Vice President Dr Mahamudu Bawumia said for the banking system to transform, there is the need to roll out national identification database to uniquely identify individual in the country.
He said the database had become imperative in view of the high interest rate of banks, which was hovering around 31 and 29 per cent and crippling many businesses.
He said the situation had been created due to the banks’ inability to easily identify persons by where they live, thereby compelling them to offer loans at a higher risk premium.
At the launch of the 55th Anniversary of the National Investment Bank (NIB) in Accra on Monday, Vice President Bawumia said the National Identification System would be rolled out in the next couple of months to identify every Ghanaian and facilitate business transactions whilst creating conductive environment for accessing loans.
He said the move would also help in the compilation of database for the National Voters Register, National Health Insurance Scheme and Driver and Vehicle Licensing Authority to facilitate the work of banks in tracking lenders.
The Anniversary was on the theme: “55 Years of Growing Ghanaian Businesses,” which would involve activities like public lectures, health walk and fun games, as well as dinner dance, awards night and thanksgiving service.
Vice President Bawumia was assisted by Mr Ken Ofori-Atta, the Finance Minister, Togbe Afede XIV, the Board Chairman of the Bank and Dr John Kweku Asamoah, the Managing Director of the Bank, to unveil the logo for the celebration.
The Vice President said the NIB had played a prominent role in the country’s development efforts by supporting many businesses and institutions to stand on their feet.
He shared in the joy of the Bank for its recent success at the Supreme Court and commended the Board and Management for their steadfastness throughout the duration of the trial.
Fifty-five years in banking had been quite challenging but the NIB had been able to stand the test of time, he said.
“Our hope and prayer is that the banking environment, which you find yourselves in, would in the next 55 years be very different from the environment we have been pursuing in the past 55 years,” he said.
The NIB was established on March 22, 1963 by Ghana’s First President Osagyefo Dr Kwame Nkrumah as a development bank to offer financial support to businesses.
The Bank currently has 52 branches and agencies across the country and expected to open three new branches by the end of this month.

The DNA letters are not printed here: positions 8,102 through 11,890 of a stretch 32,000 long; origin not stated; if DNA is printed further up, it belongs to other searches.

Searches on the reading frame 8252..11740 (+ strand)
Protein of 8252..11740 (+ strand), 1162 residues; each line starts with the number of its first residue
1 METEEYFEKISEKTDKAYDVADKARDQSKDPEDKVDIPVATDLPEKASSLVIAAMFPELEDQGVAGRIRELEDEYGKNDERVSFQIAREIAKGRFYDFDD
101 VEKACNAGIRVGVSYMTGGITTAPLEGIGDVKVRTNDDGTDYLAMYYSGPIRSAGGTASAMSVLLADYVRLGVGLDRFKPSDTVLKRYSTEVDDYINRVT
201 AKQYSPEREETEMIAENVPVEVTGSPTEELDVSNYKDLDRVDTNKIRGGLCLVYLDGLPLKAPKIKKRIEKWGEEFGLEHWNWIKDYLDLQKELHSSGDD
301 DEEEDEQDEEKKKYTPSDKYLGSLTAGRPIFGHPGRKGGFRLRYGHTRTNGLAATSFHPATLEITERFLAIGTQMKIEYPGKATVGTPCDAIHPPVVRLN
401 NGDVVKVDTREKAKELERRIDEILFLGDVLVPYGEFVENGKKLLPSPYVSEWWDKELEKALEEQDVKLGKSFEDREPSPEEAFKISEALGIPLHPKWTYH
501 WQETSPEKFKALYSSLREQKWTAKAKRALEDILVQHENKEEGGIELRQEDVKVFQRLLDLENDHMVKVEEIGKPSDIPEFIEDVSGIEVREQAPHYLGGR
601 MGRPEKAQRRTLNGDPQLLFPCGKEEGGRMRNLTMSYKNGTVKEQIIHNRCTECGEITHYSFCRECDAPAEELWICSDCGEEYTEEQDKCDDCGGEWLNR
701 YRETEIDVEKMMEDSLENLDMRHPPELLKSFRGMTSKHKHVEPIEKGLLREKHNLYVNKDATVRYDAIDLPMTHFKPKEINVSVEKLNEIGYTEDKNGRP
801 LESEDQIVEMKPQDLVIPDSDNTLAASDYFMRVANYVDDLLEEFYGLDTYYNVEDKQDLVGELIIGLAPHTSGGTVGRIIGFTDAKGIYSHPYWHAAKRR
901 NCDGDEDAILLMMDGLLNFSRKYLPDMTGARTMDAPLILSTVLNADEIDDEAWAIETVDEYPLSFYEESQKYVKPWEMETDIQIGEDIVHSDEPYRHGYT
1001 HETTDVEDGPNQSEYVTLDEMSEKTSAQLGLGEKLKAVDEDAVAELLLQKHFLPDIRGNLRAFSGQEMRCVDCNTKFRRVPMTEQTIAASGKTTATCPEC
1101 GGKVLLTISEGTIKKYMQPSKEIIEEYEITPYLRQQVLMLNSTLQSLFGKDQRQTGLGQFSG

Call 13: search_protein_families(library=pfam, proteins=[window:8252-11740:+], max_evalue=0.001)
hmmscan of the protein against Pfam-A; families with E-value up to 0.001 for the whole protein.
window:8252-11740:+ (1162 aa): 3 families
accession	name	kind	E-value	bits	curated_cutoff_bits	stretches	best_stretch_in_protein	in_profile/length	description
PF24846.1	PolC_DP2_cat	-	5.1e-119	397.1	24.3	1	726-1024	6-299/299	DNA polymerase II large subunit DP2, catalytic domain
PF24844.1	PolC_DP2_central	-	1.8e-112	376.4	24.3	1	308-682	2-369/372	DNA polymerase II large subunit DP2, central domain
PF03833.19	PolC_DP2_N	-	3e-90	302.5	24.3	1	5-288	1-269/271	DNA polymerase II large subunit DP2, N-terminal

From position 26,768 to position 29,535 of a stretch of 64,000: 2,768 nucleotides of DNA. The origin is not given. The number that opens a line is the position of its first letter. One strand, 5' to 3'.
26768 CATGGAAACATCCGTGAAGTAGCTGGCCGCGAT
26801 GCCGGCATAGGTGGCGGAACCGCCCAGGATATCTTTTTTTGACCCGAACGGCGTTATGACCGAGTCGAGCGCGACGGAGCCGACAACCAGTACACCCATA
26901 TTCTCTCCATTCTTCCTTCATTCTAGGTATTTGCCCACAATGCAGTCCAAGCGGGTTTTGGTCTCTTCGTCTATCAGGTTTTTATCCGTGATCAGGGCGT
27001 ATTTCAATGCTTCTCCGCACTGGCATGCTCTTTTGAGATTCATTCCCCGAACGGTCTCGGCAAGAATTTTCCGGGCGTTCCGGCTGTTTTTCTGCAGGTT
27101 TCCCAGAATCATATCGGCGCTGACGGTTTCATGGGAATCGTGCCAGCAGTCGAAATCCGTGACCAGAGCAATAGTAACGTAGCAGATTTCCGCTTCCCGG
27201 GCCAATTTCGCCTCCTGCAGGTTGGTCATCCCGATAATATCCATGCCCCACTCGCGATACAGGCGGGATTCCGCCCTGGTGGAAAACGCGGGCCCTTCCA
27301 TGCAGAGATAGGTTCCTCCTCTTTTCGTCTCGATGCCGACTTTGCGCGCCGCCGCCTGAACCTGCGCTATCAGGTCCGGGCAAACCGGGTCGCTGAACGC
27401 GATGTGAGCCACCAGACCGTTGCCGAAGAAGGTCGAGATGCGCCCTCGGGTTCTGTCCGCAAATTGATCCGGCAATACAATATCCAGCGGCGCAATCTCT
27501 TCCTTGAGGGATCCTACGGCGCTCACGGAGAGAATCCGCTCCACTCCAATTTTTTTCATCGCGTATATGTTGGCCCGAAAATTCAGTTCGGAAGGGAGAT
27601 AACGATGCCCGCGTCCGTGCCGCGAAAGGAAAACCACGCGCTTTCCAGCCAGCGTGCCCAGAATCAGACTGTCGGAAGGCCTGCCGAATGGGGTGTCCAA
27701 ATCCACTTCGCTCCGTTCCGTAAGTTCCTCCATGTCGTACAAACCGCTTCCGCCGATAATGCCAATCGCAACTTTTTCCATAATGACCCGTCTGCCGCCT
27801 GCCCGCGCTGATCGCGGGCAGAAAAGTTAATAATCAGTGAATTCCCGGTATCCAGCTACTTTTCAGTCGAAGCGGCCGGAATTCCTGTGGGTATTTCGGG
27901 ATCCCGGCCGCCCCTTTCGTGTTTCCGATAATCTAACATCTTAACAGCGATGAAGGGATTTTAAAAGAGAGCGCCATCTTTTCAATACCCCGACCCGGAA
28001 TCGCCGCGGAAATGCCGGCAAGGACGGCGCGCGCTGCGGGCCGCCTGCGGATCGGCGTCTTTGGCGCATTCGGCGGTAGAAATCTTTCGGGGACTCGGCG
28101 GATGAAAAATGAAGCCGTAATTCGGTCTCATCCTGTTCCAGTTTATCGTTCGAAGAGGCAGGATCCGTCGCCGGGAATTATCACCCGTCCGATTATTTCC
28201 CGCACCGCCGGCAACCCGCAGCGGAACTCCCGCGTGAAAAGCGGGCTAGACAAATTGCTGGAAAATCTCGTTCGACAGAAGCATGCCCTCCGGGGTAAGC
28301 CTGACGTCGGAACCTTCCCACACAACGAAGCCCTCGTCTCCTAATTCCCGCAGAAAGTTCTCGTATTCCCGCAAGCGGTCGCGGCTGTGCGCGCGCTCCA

Vice President Bawumia said government would launch the Interoperability of the Payment System in a few months’ time to provide a vehicle for everybody to be financially inclusive.
“The mobile network operators would be completely interoperable with the banks and you can move your monies seamlessly from your bank account to your mobile money wallet, “he said.
On measures to speed-up land title registration, he said a Land Working Group had been established after the recent Land Administration Conference and tasked to come out with a mechanism to register land titles within seven days.
This way, there would be a process to uniquely identify every inch of land in the country for registration and that land data would be digitised so that anyone interested could easily check the ownership of land electronically, which would go a long way to prevent multiple sale and fraud.
In October this year, Vice President Bawumia said government would undertake Base Mapping for land whereby all the database on lands would be scanned and digitised to make it easily accessible to facilitate business transactions and support the mortgage market.
Dr John Kweku Asamoah, the Managing Director of the Bank, in his welcome address, said 55 years was worth celebrating as it was an opportunity to take stock and chart the way forward.
He said the Bank had undergone institutional, managerial and financial restructuring over the years, which had made it a formidable force in the banking industry.
“Four years ago, NIB was almost a lost brand in the industry. In 2015, the Bank set one main objective, which was to turn around the fortunes of the Bank and make it more profitable.
“We set out to restore hope among our shareholders, regulators, customers, service providers as well as employees,” he said.
In that regard, Dr Asamoah said, the Bank instituted a three-year strategic plan from 2015-2017 to fast-track growth and to stay competitive and meet customers’ expectations.
He said the Plan had chalked tremendous successes, which was evident by a stronger brand in the banking industry.
“The future of the Bank is very bright and exciting, and we will continue to develop products to meet customers’ expectations with the view of maximising value for our shareholders,” Dr Asamoah said.